to stamina range. A pedigree might indicate that an animal is actually inbred
whereas often the converse exists and vice versa. We believe that
inbreeding is beneficial but only
when applied under the right circumstances. Through use of DNA assessment we
can obtain a clearer picture of how close this can be carried out and whether
it should be avoided or increased. It is more accurate to use a DNA sample to
determine this but we have also been able to extrapolate data that more
accurately indicate suitable on-paper inbreeding when this is required.
Taking account of a horse’s heterozygosity enables prediction of
the potential status of resulting foals. This allows us to aim for the optimum
level in the foal, giving the best chances of performance and breeding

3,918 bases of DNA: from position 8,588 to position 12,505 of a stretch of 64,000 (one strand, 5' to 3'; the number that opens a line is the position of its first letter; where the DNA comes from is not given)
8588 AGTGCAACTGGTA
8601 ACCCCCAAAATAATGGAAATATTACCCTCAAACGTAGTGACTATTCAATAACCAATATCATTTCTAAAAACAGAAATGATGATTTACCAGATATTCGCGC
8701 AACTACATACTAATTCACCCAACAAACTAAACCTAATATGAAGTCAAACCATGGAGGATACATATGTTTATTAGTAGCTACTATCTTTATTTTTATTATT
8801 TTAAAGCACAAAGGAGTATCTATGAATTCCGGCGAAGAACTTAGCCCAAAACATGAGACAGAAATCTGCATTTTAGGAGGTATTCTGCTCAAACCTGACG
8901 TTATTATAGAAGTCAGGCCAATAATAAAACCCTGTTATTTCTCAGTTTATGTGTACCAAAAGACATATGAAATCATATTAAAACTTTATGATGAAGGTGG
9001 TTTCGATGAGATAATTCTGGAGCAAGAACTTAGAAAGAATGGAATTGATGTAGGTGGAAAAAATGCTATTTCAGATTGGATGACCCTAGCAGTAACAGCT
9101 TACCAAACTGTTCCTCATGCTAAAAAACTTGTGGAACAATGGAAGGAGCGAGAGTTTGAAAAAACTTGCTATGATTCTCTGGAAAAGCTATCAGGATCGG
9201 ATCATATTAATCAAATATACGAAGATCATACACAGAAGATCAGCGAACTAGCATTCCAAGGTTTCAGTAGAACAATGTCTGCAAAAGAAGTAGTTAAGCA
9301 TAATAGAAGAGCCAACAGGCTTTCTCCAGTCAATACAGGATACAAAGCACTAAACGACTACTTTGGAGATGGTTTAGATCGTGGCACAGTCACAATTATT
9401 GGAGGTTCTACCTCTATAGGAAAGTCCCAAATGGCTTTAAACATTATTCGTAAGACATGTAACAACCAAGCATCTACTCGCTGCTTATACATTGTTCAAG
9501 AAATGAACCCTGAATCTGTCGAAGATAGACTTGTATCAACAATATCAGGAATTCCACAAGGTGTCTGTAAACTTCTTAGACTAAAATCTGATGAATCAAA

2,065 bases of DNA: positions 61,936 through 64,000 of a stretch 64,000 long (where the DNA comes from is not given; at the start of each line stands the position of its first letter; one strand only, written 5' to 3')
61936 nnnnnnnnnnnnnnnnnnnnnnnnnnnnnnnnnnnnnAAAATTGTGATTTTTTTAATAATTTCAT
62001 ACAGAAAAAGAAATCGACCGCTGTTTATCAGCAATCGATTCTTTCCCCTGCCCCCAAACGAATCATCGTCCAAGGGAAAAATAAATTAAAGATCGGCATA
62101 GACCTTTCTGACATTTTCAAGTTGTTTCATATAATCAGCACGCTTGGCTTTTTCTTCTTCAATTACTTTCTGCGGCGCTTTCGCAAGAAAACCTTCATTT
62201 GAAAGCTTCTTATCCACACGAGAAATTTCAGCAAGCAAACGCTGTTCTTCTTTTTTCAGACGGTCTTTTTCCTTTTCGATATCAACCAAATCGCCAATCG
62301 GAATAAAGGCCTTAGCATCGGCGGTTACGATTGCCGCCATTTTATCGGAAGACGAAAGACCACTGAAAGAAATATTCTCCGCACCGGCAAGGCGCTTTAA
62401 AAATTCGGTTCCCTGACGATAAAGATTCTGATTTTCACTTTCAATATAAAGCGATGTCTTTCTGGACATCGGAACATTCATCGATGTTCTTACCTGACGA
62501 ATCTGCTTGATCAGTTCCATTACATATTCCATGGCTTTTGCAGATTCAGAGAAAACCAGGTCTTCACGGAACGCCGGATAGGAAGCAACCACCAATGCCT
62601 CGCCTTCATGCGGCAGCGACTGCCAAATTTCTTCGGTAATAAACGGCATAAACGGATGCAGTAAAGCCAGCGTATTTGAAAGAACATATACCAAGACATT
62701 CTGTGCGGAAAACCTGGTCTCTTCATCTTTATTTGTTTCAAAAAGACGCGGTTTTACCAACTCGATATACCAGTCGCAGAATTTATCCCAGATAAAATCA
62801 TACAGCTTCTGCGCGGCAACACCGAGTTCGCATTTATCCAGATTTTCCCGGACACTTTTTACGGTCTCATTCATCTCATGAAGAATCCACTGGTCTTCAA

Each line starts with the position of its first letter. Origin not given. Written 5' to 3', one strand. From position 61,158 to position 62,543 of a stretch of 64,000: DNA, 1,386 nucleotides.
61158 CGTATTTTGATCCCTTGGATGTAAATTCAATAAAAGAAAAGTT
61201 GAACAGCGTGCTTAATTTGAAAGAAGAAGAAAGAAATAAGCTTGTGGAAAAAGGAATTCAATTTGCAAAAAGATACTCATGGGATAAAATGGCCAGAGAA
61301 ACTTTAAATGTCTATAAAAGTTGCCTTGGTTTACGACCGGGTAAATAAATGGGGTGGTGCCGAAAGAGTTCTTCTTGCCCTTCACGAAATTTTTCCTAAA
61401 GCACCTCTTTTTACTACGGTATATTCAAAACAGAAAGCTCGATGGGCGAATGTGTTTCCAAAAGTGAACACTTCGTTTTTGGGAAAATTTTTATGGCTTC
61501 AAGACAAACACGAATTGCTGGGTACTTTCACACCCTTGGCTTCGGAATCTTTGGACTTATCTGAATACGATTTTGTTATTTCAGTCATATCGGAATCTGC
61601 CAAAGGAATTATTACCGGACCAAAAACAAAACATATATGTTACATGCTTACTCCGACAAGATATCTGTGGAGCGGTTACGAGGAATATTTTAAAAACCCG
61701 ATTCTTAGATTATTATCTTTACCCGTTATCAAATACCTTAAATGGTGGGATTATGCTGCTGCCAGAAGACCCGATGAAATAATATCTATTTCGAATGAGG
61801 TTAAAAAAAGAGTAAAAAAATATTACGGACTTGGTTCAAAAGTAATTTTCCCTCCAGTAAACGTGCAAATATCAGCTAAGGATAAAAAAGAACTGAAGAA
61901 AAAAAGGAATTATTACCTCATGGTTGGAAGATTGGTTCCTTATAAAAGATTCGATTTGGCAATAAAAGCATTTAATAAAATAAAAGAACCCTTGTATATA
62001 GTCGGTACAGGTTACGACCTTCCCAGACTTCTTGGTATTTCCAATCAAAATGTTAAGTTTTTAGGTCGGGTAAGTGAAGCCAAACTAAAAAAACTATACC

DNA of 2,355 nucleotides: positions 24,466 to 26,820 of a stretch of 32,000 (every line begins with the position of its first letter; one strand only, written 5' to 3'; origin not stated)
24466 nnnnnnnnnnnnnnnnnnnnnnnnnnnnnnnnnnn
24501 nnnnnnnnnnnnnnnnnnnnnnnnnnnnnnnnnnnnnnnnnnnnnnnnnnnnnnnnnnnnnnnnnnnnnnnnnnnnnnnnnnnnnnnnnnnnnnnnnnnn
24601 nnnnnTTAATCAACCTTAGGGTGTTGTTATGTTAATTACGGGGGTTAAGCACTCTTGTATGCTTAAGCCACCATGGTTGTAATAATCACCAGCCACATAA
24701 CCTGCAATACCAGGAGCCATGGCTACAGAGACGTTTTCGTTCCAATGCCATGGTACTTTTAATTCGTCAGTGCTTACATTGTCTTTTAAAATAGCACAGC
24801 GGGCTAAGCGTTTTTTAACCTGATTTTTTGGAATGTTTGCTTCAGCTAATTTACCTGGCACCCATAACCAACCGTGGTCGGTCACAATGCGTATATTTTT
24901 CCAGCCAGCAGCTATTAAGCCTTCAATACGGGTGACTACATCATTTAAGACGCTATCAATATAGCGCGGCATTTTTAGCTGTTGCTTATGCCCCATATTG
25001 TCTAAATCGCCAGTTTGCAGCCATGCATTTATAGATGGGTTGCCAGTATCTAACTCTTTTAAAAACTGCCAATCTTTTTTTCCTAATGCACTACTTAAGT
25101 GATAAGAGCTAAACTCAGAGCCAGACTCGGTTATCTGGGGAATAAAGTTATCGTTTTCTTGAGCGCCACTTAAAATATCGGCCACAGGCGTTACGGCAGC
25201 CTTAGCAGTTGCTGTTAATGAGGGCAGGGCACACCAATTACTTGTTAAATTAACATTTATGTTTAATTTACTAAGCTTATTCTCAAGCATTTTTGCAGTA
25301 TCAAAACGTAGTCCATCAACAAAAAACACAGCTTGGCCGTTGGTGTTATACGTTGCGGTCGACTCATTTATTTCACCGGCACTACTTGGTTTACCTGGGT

success. Using the same example as above, the heterozygosity of Sacred Habit
was very low, at around 42% - i.e inbred. Prior to analysis she has produced a
series of foals that exhibited various conformational problems. Assessment of
her heterozgosity, stamina clustering and OXPHOS status indicated to us to
make the recommendation of Choisir as a potential mate and this successfully
produced Sacred Choice.
Australian Breeding & Racing Magazine, March 2010, Playing God (Link to article on Thoroughbred genetic testing.....)
Thoroughbred Times, August, 2006, Scientist links mtDNA, racing ability (Ink) (Link to article on mitochondrial genes and Thoroughbred performance.....)
Pacemaker, June, 2006, The foundations of stamina (Link to report on stamina and speed gene.....)
Mitochondrion, April, 2006, Mitochondrial DNA: An important female contribution to thoroughbred racehorse performance (Link to paper on genes and Thoroughbred performance.....)